Wednesday, May 16, 2012

“Wind Me Up, Chuck” – RIP

The Nation's Capital mourns the passing of Washington DC’s favorite son Chuck Brown known as the “Godfather of Go-Go”. Details are a bit scant at this time, but it has been confirmed that Chuck whose been hospitalized with pneumonia for the past two months, leading to cancellation of shows and other public appearances. Rumors swirled around town that Brown had passed earlier in the year, although his family and management debunked the claims.

Chuck made a name for himself in the 70s with the smash hit “Bustin' Loose” and effectively birthing a new genre in Go-Go music. Largely a native to the Washington Metro area, Go-Go music is a byproduct of funk and soul backed by African rhythms, call-and-response chants and dances tailored made for the music. Brown was infamous for his "Wind Me Up, Chuck" routine and his hefty baritone voice was both melodic and confident.

Chuck Brown was a favorite of Washingtonians, enjoying popularity in the city and abroad that continued on for decades. The Godfather is considered by many to be Washington musical royalty, and his loss leaves behind a legacy of hits and thousands of mourning fans who grew up with his music.

The 75-year-old musician’s is said to have learned music in his early years in prison where the performer, singer, guitarist and songwriter developed his commanding brand of funk in the mid-1970s to compete with the dominance of disco. Like a DJ blending records, Mr. Brown used nonstop percussion to stitch songs together and keep the crowd on the dance floor, resulting in marathon performances that went deep into the night. Mr. Brown said the style got its name because “the music just goes and goes.”

In addition to being go-go’s principal architect, Mr. Brown remained the genre’s most charismatic figure. On stage, his spirited call-and-response routines became a hallmark of the music, reinforcing a sense of community that allowed the scene to thrive. As go-go became a point of pride for black Washingtonians, Mr. Brown became one of the city’s most recognizable figures.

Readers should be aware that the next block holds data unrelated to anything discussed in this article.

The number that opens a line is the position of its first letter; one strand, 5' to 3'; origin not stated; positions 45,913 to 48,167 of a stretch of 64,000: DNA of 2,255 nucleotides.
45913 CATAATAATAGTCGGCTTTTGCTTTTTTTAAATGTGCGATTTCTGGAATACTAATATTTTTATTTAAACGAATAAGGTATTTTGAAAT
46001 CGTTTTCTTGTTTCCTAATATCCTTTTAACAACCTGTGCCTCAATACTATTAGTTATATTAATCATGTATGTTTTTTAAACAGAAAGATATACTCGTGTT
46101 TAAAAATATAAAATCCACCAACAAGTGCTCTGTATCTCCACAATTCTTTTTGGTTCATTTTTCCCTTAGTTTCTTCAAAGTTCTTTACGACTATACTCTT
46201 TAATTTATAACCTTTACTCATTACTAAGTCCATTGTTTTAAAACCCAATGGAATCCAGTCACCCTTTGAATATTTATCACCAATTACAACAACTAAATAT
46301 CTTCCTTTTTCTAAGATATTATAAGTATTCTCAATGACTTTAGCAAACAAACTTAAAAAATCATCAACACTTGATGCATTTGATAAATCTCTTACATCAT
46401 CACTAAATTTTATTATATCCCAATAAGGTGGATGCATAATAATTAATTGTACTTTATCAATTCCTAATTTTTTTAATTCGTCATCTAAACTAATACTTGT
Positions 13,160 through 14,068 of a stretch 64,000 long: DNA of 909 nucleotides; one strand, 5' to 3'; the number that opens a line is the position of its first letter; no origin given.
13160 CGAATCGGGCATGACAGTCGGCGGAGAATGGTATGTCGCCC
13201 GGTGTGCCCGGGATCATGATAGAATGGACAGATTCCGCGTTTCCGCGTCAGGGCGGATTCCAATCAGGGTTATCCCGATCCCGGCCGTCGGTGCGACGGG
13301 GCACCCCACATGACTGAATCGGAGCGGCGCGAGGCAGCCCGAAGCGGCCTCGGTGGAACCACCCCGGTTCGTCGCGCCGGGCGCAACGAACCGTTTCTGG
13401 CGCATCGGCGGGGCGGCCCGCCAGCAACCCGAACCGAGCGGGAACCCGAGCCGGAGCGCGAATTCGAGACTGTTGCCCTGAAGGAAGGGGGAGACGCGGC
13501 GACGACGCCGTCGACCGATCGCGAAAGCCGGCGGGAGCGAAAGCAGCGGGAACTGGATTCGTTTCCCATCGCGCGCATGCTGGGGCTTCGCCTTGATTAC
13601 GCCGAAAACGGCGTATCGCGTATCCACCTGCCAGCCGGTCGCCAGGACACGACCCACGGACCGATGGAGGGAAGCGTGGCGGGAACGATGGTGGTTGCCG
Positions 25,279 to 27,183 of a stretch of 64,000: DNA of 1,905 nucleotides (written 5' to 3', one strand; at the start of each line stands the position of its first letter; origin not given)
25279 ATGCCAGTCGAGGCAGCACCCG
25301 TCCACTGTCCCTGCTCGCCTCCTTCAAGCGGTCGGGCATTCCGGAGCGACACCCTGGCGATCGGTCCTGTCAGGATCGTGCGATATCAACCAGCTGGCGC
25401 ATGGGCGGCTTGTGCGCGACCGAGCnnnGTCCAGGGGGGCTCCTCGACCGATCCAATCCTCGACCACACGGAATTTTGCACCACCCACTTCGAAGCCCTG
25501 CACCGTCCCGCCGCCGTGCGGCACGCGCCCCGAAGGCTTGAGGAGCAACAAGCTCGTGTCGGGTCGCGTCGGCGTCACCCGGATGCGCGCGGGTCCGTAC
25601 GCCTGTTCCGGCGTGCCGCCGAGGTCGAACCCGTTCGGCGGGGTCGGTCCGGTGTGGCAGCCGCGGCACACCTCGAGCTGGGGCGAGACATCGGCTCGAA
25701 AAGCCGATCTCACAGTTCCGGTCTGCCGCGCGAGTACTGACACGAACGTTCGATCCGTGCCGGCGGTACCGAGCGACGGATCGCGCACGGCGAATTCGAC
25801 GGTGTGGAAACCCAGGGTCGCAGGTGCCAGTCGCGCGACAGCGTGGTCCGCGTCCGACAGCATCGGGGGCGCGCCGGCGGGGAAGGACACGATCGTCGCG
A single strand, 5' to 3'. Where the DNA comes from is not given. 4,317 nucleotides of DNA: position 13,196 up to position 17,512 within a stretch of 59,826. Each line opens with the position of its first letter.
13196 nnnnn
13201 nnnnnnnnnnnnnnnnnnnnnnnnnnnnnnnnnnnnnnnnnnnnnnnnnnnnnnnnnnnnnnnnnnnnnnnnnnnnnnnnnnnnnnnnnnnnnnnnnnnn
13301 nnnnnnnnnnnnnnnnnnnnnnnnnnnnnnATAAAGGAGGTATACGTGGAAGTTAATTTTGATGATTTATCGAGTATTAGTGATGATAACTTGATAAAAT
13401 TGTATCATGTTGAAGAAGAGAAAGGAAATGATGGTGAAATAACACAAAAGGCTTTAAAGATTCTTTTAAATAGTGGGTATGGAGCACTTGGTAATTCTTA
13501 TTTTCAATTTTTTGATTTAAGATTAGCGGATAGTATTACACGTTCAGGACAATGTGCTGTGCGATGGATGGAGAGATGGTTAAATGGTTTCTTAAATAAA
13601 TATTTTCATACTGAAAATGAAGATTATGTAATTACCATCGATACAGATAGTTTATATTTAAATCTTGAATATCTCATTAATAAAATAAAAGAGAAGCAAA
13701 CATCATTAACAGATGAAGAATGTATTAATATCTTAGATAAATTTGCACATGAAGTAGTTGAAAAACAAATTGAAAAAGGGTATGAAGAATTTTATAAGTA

“No single type of music has been more identified with Washington than go-go, and no one has loomed larger within it as Chuck Brown,” former Washington Post pop music critic Richard Harrington wrote in 2001.
Mr. Brown’s creation, however, failed to have the same impact outside of the Beltway. The birth of go-go doubled as the high-water mark of Mr. Brown’s national career. With his group the Soul Searchers, his signature hit “Bustin’ Loose” not only minted the go-go sound, it spent four weeks atop the R&B singles chart in 1978.

“Bustin’ Loose” was “the one record I had so much confidence in,” Mr. Brown told The Post in 2001. “I messed with it for two years, wrote a hundred lines of lyrics and only ended up using two lines. . . . It was the only time in my career that I felt like it’s going to be a hit.”

It was Mr. Brown’s biggest single, but throughout the 1980s “We Need Some Money,” “Go-Go Swing” and “Run Joe” became local anthems, reinforced by radio support and the grueling performance schedule that put Mr. Brown on area stages six nights a week. While rap music exploded across the country, go-go dominated young black Washington, with groups including Trouble Funk, Rare Essence and Experience Unlimited (also known as E.U.) following in Mr. Brown’s footsteps.

Mr. Brown performed less frequently in his final years but still took the stage regularly. He would often comment on his golden years in rhyme. “I’m not retired because I’m not tired. I’m still getting hired and I’m still inspired,” he said in 2006. “As long as I can walk up on that stage, I want to make people happy. I want to make people dance.”

"Wind Me Up, Chuck" and may your soul Rest in Peace. And that’s my Thought Provoking Perspective…

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